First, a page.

Federal Transit Administration Funds will help sustain OC Bus operations at necessary levels as a result of COVID-19 health crisis.
ORANGE – The Orange County Transportation Authority has been awarded a $160.4 million grant from the Federal Transit Administration to help continue providing safe and reliable public transit services during the coronavirus (COVID-19) pandemic.
OCTA applied for the funds from the U.S. Department of Transportation as part of the Coronavirus Aid, Relief, and Economic Security Act, also known as the CARES Act, signed into law in March. OCTA signed the grant agreement on July 6.
“Orange County is grateful to have federal support in addressing the challenges with the COVID-19 pandemic,” said OCTA Chairman Steve Jones, also the Mayor of Garden Grove. “This essential funding highlights the critical role transit has and will continue to play in providing support for essential travel during the pandemic, and in the future as part of a balanced and sustainable transportation system within the county.”
OCTA will utilize the funding to help sustain bus operations and to comply with state and federal requirements for public health and safety. The CARES Act funding will make up for a sharp decline in revenue that corresponded to plummeting bus ridership when OC Bus service was temporarily reduced in March to protect the health and safety of the public and coach operators and to coincide with stay-at-home orders issued by the state.
Similar revenue losses were experienced across the nation and the CARES Act is providing $25 billion in grant funding across the country. U.S. Transportation Secretary Elaine L. Chao said in a press release it “will ensure our nation’s public transportation systems can continue to provide services to the millions of Americans who continue to depend on them.”
FTA Acting Administrator K. Jane Williams added: “We know many of our nation’s public transportation systems are facing extraordinary challenges and these funds will go a long way to assisting our transit industry partners in battling COVID-19. These federal funds will support operating assistance to transit agencies of all sizes providing essential travel and supporting transit workers across the country who are unable to work because of the public health emergency.”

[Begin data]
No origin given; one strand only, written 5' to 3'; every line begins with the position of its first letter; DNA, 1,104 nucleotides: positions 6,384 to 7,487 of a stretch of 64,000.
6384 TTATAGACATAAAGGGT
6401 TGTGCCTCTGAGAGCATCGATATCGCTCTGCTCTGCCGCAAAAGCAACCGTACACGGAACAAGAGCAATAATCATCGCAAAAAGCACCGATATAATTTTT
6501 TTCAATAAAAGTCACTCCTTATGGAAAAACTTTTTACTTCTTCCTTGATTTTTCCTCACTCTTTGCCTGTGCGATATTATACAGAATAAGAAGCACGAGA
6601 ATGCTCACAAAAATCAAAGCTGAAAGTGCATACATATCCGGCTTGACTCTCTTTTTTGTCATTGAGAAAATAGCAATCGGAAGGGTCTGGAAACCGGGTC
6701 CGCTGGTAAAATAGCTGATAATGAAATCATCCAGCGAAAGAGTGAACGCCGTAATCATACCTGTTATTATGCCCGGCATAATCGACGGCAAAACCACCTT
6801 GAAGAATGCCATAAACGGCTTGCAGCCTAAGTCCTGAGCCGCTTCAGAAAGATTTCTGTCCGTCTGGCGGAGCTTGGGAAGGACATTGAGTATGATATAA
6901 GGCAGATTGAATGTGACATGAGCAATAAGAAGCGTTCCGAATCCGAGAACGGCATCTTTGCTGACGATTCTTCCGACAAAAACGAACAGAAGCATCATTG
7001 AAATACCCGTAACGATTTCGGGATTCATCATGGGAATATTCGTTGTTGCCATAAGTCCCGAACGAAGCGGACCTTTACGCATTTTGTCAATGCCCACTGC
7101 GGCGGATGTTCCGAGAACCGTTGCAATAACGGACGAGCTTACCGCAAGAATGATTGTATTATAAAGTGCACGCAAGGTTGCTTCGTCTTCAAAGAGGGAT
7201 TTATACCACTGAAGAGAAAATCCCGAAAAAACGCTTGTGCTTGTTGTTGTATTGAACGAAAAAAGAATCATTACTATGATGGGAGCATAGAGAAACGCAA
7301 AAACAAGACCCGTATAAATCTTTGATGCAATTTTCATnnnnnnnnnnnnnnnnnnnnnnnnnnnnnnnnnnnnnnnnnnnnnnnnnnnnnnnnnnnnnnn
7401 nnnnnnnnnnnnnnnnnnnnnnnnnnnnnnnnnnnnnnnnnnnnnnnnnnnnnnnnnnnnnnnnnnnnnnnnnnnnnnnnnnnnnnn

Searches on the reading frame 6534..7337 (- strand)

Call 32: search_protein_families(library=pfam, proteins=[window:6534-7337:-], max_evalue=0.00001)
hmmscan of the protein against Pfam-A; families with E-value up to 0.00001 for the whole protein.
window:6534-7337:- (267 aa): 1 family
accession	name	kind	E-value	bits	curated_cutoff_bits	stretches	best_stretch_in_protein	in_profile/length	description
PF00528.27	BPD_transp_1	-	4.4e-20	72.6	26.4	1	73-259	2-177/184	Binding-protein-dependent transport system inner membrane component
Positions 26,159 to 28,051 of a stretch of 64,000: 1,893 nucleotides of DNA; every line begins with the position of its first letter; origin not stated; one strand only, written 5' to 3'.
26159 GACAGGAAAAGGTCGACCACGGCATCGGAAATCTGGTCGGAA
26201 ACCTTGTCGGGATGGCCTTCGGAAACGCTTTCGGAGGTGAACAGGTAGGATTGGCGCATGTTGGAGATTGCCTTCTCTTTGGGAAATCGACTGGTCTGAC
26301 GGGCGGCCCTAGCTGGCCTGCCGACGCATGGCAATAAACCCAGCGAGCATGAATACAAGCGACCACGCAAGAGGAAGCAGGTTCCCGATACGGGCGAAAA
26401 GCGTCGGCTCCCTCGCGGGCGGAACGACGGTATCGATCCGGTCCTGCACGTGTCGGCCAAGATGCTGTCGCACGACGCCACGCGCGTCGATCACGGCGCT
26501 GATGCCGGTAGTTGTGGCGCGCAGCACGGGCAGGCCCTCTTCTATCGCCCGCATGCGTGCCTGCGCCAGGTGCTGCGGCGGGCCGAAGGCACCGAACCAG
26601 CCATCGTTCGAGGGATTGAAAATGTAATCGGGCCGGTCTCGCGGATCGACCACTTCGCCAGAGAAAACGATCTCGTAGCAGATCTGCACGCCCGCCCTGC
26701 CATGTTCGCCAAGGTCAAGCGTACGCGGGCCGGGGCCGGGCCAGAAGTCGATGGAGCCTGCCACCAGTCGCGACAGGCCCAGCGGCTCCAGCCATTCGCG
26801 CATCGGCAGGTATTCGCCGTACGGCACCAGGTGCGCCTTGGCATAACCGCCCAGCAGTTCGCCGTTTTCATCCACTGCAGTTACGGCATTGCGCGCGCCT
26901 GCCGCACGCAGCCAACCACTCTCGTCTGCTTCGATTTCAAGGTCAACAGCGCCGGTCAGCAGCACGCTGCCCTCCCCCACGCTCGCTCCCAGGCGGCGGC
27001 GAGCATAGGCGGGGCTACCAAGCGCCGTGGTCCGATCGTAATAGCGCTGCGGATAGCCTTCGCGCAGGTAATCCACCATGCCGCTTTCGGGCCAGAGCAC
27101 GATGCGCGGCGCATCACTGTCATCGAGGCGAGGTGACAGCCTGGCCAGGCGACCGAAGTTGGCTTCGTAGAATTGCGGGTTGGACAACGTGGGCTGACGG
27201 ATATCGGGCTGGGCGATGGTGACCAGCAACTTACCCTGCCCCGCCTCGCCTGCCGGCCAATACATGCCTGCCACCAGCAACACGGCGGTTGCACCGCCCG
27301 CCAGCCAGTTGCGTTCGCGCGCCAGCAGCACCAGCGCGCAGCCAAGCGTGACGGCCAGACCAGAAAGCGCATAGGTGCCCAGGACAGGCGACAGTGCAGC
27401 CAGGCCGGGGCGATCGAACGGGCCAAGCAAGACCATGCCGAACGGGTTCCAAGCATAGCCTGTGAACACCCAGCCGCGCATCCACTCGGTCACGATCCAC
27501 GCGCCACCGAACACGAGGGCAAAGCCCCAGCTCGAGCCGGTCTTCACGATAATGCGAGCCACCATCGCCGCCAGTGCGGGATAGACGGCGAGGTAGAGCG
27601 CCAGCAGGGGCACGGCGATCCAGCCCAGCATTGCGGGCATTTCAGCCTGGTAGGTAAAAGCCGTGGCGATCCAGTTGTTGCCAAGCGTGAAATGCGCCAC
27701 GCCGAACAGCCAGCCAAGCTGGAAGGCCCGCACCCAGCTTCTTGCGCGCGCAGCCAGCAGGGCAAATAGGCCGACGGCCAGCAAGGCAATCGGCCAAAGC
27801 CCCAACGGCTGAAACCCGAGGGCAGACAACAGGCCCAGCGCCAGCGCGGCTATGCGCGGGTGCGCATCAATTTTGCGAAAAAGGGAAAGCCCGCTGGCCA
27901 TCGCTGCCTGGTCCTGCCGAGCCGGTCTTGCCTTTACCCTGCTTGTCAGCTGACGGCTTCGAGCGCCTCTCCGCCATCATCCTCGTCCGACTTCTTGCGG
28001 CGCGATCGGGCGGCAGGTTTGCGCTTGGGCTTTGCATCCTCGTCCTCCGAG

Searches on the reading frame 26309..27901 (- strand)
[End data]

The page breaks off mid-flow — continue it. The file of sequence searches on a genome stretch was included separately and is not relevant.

OCTA responded quickly to the COVID-19 crisis and has continued to adapt operations as necessary.
On March 23, OCTA temporarily reduced OC Bus service to Sunday service levels – about 40 percent of regular service – on all days of the week.
That temporary reduction in service was implemented to provide necessary public transit for essential workers and those who relied on public transportation for essential trips.
In June, as Orange County started to gradually reopen under the state’s guidance, ridership also showed corresponding increases, and OCTA added some service back, operating on a modified Saturday schedule – or about 60 percent of regular service.
The OCTA board approved funding for the 2020-21 fiscal year, which began July 1, for pre-COVID-19 levels of bus service, made possible with the federal CARES Act grant funding. Service will be added back based on ridership demand and with public health and safety as the guiding principle.
Since the public health crisis began, OCTA has implemented numerous safety measures, which continue. That includes hand sanitizer available to riders on every OC Bus, enhanced nightly cleaning of buses with extra focus on surfaces frequently touched and temporary rear-door boardings.
For more information on OCTA’s bus service, visit www.OCBus.com.
About OCTA: The Orange County Transportation Authority is the county transportation planning commission, responsible for funding and implementing transit and capital projects for a balanced and sustainable transportation system that reflects the diverse travel needs of the county’s 34 cities and 3.2 million residents. With the mission of keeping Orange County moving, this includes freeways and express lanes, bus and rail transit, rideshare, commuter rail and active transportation.